‘I know they are still not doing enough to look after players’ mental health. Last time I looked, Owen Farrell wasn’t a robot. He is human. He likes to give the impression of being indestructible but he’s not.’

Macpherson’s caution is shared by Callum Lea, the former Worcestershire academy cricketer who formed the mental health charity Sporting Minds that has supported 1,900 sportspeople across 115 sports since it was formed in 2020.

‘A lot of sporting organisations still see this as a tick box,’ says Lea. ‘It is still not taken as seriously as physical health resources. Only when sport genuinely sees mental health as a performance issue will we really see change.’

Steve Harmison covered up long-standing mental health problems during his own career

Cricket, the most individual of sports within a team framework, has been at the forefront of recognising and understanding the issue ever since Trescothick led the way and made a full recovery that now sees him working as an England batting coach. ‘I wish I’d been brave enough to do what Marcus did when I was at my worst,’ says Steve Harmison, an England team-mate of Trescothick who covered up long-standing mental health problems during his own career as one of England’s best fast bowlers.

‘But I didn’t see it as being brave at the time because I don’t think many understood it. A lot more people are brave these days but the level of scrutiny now with 24/7 news and social media is even more intense and toxic. People might think, “What’s that got to do with the way Owen Farrell thinks?”. But we’re human beings.

‘As soon as I heard what had happened to him, I didn’t think of him as Owen Farrell England rugby captain. I thought of him as a family man who is struggling inside.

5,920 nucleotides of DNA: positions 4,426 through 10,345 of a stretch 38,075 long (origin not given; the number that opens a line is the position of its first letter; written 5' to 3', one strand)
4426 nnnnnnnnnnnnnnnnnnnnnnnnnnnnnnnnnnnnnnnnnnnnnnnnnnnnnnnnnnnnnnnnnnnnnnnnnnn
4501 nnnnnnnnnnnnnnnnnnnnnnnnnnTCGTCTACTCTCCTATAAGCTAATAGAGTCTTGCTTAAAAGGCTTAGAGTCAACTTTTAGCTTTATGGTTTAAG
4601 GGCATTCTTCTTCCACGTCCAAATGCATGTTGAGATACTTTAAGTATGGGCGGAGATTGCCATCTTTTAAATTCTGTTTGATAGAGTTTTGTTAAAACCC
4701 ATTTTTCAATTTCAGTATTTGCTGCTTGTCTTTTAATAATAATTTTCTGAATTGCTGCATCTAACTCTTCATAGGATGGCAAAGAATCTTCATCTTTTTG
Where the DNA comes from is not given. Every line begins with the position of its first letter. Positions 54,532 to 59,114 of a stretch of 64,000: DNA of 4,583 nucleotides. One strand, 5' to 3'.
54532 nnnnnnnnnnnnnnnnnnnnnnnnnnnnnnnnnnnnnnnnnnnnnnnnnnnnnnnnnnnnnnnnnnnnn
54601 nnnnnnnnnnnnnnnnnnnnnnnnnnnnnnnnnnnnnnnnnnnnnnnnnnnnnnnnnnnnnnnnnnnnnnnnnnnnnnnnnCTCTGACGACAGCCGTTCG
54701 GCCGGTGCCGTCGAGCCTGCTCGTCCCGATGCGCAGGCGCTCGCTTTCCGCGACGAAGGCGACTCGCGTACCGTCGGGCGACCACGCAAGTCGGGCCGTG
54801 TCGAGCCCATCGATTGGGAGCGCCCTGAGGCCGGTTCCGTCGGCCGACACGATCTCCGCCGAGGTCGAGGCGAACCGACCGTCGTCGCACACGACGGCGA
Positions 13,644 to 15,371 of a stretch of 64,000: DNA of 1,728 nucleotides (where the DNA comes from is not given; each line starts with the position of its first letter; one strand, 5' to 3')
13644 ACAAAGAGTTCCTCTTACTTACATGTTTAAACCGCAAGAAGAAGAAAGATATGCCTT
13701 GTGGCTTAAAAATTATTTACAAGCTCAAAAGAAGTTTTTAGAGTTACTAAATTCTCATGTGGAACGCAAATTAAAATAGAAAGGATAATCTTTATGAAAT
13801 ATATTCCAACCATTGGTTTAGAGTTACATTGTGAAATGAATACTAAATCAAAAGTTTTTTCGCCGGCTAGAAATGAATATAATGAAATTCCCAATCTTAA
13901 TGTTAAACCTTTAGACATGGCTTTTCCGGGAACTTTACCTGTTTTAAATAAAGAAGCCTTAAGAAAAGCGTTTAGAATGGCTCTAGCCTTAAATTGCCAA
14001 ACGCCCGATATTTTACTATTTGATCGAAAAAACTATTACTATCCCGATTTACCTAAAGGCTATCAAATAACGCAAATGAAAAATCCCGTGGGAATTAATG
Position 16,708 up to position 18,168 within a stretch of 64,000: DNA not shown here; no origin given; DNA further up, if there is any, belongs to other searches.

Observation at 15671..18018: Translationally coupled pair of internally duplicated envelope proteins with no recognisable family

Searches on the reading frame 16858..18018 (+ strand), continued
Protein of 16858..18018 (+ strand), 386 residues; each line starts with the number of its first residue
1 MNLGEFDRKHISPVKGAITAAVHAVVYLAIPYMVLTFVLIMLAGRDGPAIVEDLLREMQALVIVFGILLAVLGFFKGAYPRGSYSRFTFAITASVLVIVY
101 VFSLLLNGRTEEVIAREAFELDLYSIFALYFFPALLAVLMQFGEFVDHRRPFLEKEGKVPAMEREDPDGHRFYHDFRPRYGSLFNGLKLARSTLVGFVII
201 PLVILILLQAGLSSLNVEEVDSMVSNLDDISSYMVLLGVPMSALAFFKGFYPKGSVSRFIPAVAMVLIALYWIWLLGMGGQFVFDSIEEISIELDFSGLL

‘For Owen as England captain, the weight of the world is on his shoulders and that can break the strongest man if there is something inside him that isn’t working right.

‘Rugby is such a macho sport he probably didn’t want to talk to people about it before now. I’ve just watched a cricket World Cup that seemed to last for ever and I think the rugby one was even longer. You’re away from home and you have all that goes with it, with the responsibility of carrying the nation’s hopes on your shoulders as captain, and it’s easy to have negative thoughts go through your mind. I’ve got an enormous amount of sympathy for him.’

Harmison has been there. He, like Trescothick, struggled during the long tours that characterise a career at the very top in cricket. ‘It’s when the doors close that it becomes an issue,’ he tells Mail Sport this week. ‘For me the killer was when we were given single rooms on tour because I’d lost the person I could rock over to and have a conversation with. I was alone.

‘People used to joke about me and Andrew Flintoff having adjoining rooms on tour but that meant there was a door that was always open to me. I would carry a dartboard around just so people would come to my room to play darts and I wouldn’t be on my own. I carried a suitcase full of sweets on tour so people would come to my room to get a sweet and I would have someone to talk to.

‘While people were around me I was OK and when I was on the field I felt safe. It was like I’d left all my demons in the changing room. The dark side was in my hotel room waiting for me at the end of a day.’

The Ronnie O’Sullivan documentary shines a light on the mental struggle of elite sportsmen

Farrell’s agonising announcement comes just a week after the launch of the new Ronnie O’Sullivan documentary which shines a light on the mental struggle of an elite sportsman.

After winning his record-equalling seventh snooker world title at the Crucible in 2022, The Edge of Everything candidly captures the Rocket crying into the arms of his children and telling them: ‘I can’t do this any more. It will kill me.’

Cameras in O’Sullivan’s dressing room also show him on the verge of a nervous breakdown as Judd Trump stages a comeback on the second afternoon of their epic final. ‘‘I feel f****d,’ he says to his psychiatrist, Dr Steve Peters. ‘My energy is drained. I f***ing hate it. I feel like I want to cry. I feel like I don’t want to face it. I am f***ing, gone. I am scared.’

For others it is missing out on having their shot at glory that sends them spiralling.

Take British shooter Amber Rutter (née Hill), who was world No 1 ahead of Tokyo 2020 only to test positive for Covid the night before she was due to fly, ruling her out of the Games.